A common complaint I hear from anxiety sufferers is that those who don’t share their struggle just can’t understand what it’s like. People with anxiety disorders (myself included) are too often on the receiving end of well-meaning advice like, “That’s not something to get upset about,” or “Try not to worry about it.”
While the intentions are usually good, this advice is misguided and not helpful for those of us trying to manage anxiety. In fact, recent scientific research shows that the way stress and anxiety impact us, is largely determined by our genes. In other words, the difference between someone who can easily navigate life’s challenges and someone who struggles to cope, may actually be their genetic makeup.
A Genetic Advantage
A recent study comparing privileged versus disadvantaged boys showed that chronic stress can cause premature genetic aging, which in turn, increases susceptibility to mood disorders and other problems later in life. And this month, a brand new study published in the journal Biodemography and Social Biology shows that genetic variations can actually affect how people respond to and recover from stress.
For the study, Jason Fletcher, a professor from the University of Wisconsin, compared survey answers from the National Longitudinal Study of Adolescent Health (Add Health) and compared them with the DNA information of survey participants, which was also collected. Add Health surveyed adolescents aged 18-26, and “explores the influences of individual attributes and environmental factors in determining health and health-related behaviors,” according to Fletcher.
Notably, a significant portion of the Add Health study information was gathered from 2001-2002, just before and just after the Sept. 11 terrorist attacks. This offers researchers the advantage of being able to compare the various reactions to an objective, rather than self-reported, source of external stress.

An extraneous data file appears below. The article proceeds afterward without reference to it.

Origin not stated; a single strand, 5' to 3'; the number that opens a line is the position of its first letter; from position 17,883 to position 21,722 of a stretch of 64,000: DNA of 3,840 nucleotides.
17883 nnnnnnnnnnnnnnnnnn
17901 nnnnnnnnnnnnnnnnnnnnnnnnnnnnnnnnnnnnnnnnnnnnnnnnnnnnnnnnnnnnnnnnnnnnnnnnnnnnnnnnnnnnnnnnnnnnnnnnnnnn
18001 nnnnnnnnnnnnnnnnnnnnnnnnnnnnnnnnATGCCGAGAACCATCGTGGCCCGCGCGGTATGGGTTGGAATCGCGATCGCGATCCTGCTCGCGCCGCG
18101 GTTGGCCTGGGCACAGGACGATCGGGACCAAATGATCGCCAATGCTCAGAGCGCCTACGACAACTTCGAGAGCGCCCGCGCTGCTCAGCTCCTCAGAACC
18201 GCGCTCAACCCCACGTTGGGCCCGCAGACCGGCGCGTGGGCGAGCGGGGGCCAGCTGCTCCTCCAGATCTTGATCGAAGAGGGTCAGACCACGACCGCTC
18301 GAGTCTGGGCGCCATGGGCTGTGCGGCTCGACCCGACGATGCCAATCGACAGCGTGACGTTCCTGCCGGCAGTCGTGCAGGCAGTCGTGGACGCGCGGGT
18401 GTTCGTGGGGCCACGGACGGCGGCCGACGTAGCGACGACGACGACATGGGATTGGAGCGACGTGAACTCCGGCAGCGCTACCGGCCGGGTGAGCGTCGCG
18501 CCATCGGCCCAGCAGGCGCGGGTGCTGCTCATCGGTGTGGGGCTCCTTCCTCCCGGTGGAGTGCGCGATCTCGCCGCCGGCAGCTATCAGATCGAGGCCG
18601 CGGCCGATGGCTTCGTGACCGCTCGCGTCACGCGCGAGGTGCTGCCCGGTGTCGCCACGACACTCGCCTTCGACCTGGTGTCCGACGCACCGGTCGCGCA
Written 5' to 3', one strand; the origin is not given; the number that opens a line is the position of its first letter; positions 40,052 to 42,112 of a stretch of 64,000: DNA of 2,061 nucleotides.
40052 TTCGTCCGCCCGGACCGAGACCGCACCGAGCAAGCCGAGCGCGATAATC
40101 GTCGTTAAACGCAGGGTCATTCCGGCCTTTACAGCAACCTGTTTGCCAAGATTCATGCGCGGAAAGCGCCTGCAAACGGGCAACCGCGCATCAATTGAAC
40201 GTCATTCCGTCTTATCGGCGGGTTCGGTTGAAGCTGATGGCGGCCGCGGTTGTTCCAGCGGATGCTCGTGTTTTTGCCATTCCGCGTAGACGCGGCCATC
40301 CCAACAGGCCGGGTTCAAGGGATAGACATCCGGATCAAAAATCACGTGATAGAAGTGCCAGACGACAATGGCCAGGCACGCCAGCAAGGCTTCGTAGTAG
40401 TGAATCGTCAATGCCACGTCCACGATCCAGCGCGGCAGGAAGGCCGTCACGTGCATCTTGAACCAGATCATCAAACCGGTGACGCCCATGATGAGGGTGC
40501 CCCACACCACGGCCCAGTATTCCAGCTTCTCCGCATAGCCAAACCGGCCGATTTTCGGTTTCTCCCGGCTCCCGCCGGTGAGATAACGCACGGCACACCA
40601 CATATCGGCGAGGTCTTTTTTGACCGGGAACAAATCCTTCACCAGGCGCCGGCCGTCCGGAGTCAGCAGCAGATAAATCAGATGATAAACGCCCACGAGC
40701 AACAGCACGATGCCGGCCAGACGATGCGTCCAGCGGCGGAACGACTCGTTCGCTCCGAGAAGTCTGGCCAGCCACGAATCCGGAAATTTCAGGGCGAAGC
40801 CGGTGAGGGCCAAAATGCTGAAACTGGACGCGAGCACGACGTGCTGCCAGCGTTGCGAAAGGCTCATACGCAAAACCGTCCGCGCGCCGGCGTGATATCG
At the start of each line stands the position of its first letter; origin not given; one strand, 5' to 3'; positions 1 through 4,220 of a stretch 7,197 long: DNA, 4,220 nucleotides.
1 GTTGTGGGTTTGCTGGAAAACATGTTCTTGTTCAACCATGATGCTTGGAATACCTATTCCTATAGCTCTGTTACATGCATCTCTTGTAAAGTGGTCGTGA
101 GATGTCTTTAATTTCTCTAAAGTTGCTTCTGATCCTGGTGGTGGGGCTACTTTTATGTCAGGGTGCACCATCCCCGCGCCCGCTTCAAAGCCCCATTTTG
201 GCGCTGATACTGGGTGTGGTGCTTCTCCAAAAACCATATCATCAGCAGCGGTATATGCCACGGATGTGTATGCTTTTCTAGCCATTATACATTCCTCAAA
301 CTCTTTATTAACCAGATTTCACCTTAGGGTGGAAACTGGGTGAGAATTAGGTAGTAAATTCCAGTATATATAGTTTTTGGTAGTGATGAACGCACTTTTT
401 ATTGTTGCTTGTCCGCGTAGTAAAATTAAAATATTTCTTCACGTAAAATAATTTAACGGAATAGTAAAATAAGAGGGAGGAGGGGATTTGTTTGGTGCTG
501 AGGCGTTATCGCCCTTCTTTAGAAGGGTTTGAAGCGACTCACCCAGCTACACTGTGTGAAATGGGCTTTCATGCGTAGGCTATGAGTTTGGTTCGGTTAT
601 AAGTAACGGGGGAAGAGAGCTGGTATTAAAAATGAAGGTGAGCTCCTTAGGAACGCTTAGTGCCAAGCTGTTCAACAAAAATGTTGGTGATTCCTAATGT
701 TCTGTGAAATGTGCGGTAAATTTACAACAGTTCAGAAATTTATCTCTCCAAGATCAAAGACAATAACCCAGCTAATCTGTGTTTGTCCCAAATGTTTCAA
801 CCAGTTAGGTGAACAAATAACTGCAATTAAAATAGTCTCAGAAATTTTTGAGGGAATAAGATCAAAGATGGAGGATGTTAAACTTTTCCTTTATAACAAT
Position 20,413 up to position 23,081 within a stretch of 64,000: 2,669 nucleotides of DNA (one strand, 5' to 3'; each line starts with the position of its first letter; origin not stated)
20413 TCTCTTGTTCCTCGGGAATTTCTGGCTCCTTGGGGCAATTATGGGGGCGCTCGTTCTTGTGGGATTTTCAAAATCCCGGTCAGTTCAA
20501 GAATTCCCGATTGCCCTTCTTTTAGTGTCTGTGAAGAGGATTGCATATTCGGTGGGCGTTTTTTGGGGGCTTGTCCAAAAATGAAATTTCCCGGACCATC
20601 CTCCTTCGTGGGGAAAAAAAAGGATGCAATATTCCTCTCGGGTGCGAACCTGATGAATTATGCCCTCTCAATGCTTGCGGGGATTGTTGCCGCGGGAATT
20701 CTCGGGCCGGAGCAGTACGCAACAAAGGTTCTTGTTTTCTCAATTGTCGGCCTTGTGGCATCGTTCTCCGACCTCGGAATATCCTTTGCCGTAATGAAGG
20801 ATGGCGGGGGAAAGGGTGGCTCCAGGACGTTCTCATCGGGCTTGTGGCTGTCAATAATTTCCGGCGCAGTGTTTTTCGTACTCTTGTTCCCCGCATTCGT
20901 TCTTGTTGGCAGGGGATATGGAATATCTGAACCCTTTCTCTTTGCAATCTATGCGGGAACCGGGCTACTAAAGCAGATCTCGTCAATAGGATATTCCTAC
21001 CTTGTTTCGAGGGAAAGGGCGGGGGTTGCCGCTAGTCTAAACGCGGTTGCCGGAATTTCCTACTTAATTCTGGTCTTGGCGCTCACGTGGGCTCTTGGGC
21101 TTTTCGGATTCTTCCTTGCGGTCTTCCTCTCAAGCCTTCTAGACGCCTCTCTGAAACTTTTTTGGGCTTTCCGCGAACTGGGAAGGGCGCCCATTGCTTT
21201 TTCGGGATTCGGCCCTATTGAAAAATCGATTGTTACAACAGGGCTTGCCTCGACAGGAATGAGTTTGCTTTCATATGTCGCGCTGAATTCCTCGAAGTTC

What Fletcher found in his study is that overall, those interviewed after Sept. 11 had higher rates of depression and sadness — but specific gene variants seemed cause participants to be more or less likely to experience these symptoms.
“Participants with a particular gene appear to be at an increased risk for sadness,” Fletcher said. “Others with a different genetic variant reported less of an increase in sadness, which suggests their genetic makeup protects them.”
Fletcher also found that participants with another specific gene seemed to take longer to recover from their sadness than the others.
What this study suggests is that we may not have total control over the way we’re affected by stress. This is important because people who struggle with anxiety and depression are so often have their problems minimized. They are told that it’s all in their head, or made to feel that they must not be trying hard enough if they feel the way they do. But the more this kind of research sheds light on the fact that mental health issues are often rooted in our DNA – just as a great number of physical health conditions are – the closer we come to a time when, instead of being stigmatized, those who suffer from mental health issues are treated with compassion and understanding and given the help they need.